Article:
Politics

Political news

  

As long as there has been fascism, there has been anti-fascism — also known as antifa.

© 2016 Khaled Abdullah / Reuters

Last weekend, Mohamad Bin Salman, the Saudi Crown Prince and the architect of the devastating war in Yemen, ordered the arrests of some of the country’s top political and business elites. On this week’s media roundtable, we’ll discuss coverage of the ongoing crackdowns in Saudi Arabia.

©2017 LALO ALCARAZ / CARTOON APPEARS COURTESY OF LALO ALCARAZ / http://www.pocho.com/

  It's been almost a year since Donald Trump was elected president, and on issues from immigration to climate change, California's been putting up a fight. Host Joseph Pace and guests look at how our state has been influencing national law and policy, the limits of resistance, and the future of California's relationship with Washington.

Guests:

-Carla Marinucci, California Playbook reporter, Politico; former senior political writer, San Francisco Chronicle

-Joe Eskenazi, editor-at-large, San Francisco Magazine; columnist, Mission Local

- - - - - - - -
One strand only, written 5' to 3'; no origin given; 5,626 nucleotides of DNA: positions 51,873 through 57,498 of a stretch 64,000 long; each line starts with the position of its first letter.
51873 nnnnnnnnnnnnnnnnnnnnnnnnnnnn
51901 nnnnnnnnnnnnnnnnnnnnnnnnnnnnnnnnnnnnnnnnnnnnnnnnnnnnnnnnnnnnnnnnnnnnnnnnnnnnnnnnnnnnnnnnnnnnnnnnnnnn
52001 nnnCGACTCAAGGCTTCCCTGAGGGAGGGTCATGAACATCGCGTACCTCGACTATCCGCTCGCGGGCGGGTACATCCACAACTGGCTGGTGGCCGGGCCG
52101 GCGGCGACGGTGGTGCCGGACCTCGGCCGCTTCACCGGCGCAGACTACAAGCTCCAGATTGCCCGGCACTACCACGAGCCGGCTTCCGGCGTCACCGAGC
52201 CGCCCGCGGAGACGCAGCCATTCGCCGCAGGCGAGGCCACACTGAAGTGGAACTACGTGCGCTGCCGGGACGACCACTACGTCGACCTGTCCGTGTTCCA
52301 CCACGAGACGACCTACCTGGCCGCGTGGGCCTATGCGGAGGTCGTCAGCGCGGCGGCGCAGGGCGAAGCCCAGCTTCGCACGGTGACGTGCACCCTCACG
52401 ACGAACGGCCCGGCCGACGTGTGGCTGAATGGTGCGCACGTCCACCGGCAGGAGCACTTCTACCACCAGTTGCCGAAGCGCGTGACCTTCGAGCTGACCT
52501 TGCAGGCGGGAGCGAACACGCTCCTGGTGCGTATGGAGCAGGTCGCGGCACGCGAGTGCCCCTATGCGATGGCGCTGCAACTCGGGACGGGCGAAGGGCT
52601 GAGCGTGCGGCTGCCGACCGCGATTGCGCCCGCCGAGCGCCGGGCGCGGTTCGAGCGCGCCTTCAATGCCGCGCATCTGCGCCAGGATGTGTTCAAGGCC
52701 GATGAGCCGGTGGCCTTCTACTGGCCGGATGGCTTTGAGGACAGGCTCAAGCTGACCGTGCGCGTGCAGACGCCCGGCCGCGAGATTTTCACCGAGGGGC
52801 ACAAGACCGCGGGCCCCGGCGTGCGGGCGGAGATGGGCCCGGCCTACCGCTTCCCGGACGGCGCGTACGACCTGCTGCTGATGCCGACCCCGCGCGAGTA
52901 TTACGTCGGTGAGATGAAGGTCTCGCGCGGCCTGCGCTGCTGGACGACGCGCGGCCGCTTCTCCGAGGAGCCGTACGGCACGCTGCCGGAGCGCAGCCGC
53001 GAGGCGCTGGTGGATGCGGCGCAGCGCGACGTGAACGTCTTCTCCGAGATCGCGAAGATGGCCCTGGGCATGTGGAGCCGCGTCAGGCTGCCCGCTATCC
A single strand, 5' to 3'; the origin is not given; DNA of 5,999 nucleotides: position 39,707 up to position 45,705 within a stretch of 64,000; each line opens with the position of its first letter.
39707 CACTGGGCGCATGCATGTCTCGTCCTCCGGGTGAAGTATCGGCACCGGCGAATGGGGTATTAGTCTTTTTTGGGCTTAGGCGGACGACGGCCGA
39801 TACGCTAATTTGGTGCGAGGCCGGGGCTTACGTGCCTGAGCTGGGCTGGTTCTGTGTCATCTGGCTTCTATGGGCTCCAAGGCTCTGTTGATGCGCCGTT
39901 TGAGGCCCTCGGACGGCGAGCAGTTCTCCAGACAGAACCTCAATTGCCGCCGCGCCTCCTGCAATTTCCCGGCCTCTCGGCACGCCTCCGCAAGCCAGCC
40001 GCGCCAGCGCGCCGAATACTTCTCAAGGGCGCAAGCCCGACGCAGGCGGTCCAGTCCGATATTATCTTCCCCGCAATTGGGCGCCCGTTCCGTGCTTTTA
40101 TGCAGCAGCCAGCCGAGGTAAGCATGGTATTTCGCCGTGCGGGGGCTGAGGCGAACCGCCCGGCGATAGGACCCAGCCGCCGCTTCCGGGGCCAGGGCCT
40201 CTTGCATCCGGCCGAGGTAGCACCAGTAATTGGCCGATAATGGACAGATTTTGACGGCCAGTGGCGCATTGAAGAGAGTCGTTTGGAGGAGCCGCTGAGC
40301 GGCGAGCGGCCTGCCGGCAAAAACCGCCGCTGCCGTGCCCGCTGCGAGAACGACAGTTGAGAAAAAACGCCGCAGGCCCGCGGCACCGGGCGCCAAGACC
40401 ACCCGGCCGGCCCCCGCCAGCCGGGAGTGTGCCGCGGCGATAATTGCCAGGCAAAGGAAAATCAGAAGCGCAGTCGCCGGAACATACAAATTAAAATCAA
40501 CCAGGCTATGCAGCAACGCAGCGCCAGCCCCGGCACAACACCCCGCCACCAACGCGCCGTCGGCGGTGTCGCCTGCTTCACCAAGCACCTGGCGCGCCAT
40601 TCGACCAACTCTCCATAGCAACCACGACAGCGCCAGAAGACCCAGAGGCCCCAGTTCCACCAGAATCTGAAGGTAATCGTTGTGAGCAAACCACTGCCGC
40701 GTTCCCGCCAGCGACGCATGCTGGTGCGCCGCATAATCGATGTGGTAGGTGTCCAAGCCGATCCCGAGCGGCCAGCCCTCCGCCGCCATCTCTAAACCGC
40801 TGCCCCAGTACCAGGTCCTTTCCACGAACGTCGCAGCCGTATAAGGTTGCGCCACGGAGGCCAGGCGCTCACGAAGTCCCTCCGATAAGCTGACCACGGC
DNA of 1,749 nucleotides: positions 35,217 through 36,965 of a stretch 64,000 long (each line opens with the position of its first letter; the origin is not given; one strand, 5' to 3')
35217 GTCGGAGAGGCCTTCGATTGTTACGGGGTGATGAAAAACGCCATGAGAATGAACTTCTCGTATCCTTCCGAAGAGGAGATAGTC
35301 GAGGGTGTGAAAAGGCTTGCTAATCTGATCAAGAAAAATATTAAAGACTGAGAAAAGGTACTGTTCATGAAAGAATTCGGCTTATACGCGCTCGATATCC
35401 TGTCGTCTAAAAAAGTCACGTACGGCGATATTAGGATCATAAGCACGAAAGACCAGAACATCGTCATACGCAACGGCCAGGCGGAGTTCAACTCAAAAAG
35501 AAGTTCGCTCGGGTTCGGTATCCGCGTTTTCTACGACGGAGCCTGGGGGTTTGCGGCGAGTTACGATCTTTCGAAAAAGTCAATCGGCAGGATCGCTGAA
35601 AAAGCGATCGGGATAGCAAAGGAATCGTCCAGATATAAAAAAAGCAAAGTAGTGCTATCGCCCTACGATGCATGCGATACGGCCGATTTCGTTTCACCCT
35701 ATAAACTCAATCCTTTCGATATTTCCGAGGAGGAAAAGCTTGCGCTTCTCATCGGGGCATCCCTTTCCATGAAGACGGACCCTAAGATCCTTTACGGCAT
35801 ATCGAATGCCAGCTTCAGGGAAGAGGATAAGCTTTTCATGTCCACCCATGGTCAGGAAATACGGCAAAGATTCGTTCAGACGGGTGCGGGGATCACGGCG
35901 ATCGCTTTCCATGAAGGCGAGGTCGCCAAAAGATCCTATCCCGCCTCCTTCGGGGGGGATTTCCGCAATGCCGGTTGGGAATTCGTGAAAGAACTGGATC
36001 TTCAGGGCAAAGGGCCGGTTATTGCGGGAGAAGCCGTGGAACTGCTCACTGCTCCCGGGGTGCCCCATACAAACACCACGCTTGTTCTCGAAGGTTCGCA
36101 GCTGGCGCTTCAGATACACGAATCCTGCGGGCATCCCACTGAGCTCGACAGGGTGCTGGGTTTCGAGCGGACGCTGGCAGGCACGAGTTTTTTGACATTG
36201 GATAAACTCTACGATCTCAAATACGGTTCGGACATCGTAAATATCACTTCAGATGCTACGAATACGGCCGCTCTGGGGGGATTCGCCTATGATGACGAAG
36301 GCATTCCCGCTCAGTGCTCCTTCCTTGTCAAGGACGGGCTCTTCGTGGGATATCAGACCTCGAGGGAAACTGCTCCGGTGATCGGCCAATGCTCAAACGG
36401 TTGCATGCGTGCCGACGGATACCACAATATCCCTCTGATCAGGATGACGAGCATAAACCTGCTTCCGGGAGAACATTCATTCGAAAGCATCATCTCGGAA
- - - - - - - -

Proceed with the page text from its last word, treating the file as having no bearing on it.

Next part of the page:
This week, former Trump campaign manager Paul Manafort and his business associate Rick Gates were indicted on a long list of crimes, including money laundering. Earlier this month, Donald Trump’s foreign policy adviser George Papadopoulos pleaded guilty to making false statements to the FBI. On this week’s media roundtable, we’ll discuss coverage of the investigation into Russian meddling in the election.

Over the past 50 years, Americans have become more and more sick, unhappy, and broken. In his new book, The Hacking of the American Mind: The Science Behind the Corporate Takeover of Our Bodies and Brains, Dr. Robert Lusting argues that corporations are maximizing profits by exploiting  our brain physiology and chemistry to conflate pleasure with happiness.

Credit: Alaa Al-Marjani/Reuters


On this week’s media roundtable, we’ll talk about the fall of Kirkuk with the Guardian’s Martin Chulov. Three weeks after the Kurdish referendum for independence, the Iraqi military and Iranian backed Shiite militias took over the Kurdish held city of Kirkuk. What’s next?